How can washing your clothes contribute towards polluting the environment in fact our waterways? Many clothes are made of plastic – namely polyester, nylon and acrylic or a mixture of cotton and plastic. When you wash clothes made from polyester, acrylic or polyester-cotton fabric, it is estimated that over 700,000 fibres could be released from an average 6kg wash load.
It is estimated that 60% of the material that makes up our clothes worldwide is from synthetic plastic fibres, these are both cheap and versatile by allowing for stretch and breathability, providing warmth in winter clothes like fleece jackets. These tiny plastic fibres are washed down the drain unfortunately, wastewater treatment plants are not designed to remove them, as the fibres are often too small to be filtered out.
The fashion industry is the second most polluting industry in the world, after oil. 85% of the human-made material found in the ocean are materials, such as nylon and acrylic, used in clothing.
Are you eating and drinking microplastic? The average person ingests over 5,800 particles of synthetic debris a year, according to a 2018 research article – most of those particles are plastic fibres.
Fibres have been reported in effluent from sewage treatment plants, data indicates fibres released by the washing of clothing could be an important source of microplastics to our waterways and oceans. In a 2004 study – Microplastic was reported to be in a wide range of aquatic habitats including some of the most remote environments on earth:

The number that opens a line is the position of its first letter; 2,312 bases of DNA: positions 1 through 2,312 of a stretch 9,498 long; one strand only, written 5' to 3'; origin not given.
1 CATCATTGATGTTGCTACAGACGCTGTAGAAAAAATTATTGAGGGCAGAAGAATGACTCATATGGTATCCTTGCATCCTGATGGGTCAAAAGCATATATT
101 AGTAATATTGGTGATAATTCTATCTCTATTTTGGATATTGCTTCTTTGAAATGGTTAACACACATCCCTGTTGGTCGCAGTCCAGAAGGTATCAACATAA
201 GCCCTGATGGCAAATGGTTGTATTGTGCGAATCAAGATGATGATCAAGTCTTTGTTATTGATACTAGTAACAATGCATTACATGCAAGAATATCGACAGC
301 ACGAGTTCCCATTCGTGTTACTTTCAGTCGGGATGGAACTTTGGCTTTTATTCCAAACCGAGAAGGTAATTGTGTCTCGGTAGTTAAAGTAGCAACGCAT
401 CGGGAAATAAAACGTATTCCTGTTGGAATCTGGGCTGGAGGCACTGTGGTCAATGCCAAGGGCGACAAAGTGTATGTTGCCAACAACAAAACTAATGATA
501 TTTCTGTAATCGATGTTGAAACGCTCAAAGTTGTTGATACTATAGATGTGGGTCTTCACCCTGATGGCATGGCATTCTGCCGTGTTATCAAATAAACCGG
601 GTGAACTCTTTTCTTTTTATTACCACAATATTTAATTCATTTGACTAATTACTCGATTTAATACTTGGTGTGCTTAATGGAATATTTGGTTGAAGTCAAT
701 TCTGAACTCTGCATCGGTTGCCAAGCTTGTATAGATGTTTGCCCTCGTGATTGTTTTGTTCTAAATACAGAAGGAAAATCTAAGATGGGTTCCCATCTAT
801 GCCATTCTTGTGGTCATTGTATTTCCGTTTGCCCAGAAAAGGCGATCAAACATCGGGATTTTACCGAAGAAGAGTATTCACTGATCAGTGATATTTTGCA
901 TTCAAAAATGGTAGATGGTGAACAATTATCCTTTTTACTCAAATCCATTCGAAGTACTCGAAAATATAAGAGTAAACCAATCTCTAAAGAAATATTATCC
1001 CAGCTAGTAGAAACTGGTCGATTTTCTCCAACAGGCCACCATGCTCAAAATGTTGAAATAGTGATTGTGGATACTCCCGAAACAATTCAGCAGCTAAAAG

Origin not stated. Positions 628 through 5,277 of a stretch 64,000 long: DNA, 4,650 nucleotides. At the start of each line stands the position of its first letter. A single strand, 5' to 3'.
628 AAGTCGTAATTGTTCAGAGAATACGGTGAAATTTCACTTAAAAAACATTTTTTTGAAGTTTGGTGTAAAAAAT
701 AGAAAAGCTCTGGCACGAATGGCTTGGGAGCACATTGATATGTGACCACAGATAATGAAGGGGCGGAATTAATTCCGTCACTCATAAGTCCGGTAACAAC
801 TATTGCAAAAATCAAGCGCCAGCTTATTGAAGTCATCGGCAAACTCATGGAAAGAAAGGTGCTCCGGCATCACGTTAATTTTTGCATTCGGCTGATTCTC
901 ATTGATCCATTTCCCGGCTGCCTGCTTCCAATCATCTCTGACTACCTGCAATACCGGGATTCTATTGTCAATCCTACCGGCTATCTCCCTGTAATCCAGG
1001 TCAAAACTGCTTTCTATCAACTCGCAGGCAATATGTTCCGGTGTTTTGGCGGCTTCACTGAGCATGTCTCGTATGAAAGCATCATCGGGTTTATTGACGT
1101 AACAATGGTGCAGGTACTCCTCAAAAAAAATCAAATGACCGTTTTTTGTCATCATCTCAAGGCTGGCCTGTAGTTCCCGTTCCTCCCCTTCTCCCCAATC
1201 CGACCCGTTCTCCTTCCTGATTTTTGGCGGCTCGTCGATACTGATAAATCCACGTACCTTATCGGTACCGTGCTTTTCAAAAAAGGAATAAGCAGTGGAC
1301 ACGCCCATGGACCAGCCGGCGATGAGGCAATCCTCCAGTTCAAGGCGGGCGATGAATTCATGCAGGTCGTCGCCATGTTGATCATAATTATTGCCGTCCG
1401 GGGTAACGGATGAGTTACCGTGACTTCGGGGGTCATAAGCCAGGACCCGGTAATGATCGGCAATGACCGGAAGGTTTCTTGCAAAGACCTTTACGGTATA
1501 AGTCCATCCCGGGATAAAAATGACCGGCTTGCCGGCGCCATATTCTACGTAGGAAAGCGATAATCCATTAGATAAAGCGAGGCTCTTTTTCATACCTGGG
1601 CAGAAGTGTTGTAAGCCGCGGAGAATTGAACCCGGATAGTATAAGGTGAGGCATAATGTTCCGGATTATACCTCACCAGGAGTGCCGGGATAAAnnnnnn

- Surface waters
- The water column
- Subtidal sediments
- The deep sea and
- The Arctic
- 1kg of clothes causes 25kg of CO2
- One synthetic clothing garment can release more than 1,900 fibres of microplastics during one wash
- Microplastics concentrate on persistent organic pollutants that can be ingested by marine biota, introducing toxic pollutants to the food chain.
Globally, marine organisms interact with microplastics in a number of ways:
- Microplastics can adhere to the body (i.e. attached to external appendages; and/or be absorbed (i.e. taken up by the organisms into the body through cell membranes).
- The absorption of microplastics has been demonstrated in phytoplankton.
- Microplastics can be taken up across the gills through ventilation, which has been demonstrated in crabs.
- Organisms can ingest microplastics directly or indirectly. Direct ingestion has been demonstrated in over a hundred marine species. Organisms can ingest microplastics as food, unintentionally capturing it while feeding or intentionally choosing it and/or mistaking it for prey. Organisms may also indirectly ingest plastic while ingesting prey containing microplastic, i.e. trophic transfer.
- A 2018 study found around 73% of fish caught at mid-ocean depths in the Northwest Atlantic had microplastic in their stomachs.
Sustainable Living Choices
AVOID – The major culprits
- Acrylic – Scarf sheds 300,000 fibres per wash
- Nylon – Socks shed 136,000 fibres per wash
- Polyester – One polyester fleece jacket sheds almost a million fibres per wash.
LOOK FOR – More Sustainable Fabric Choices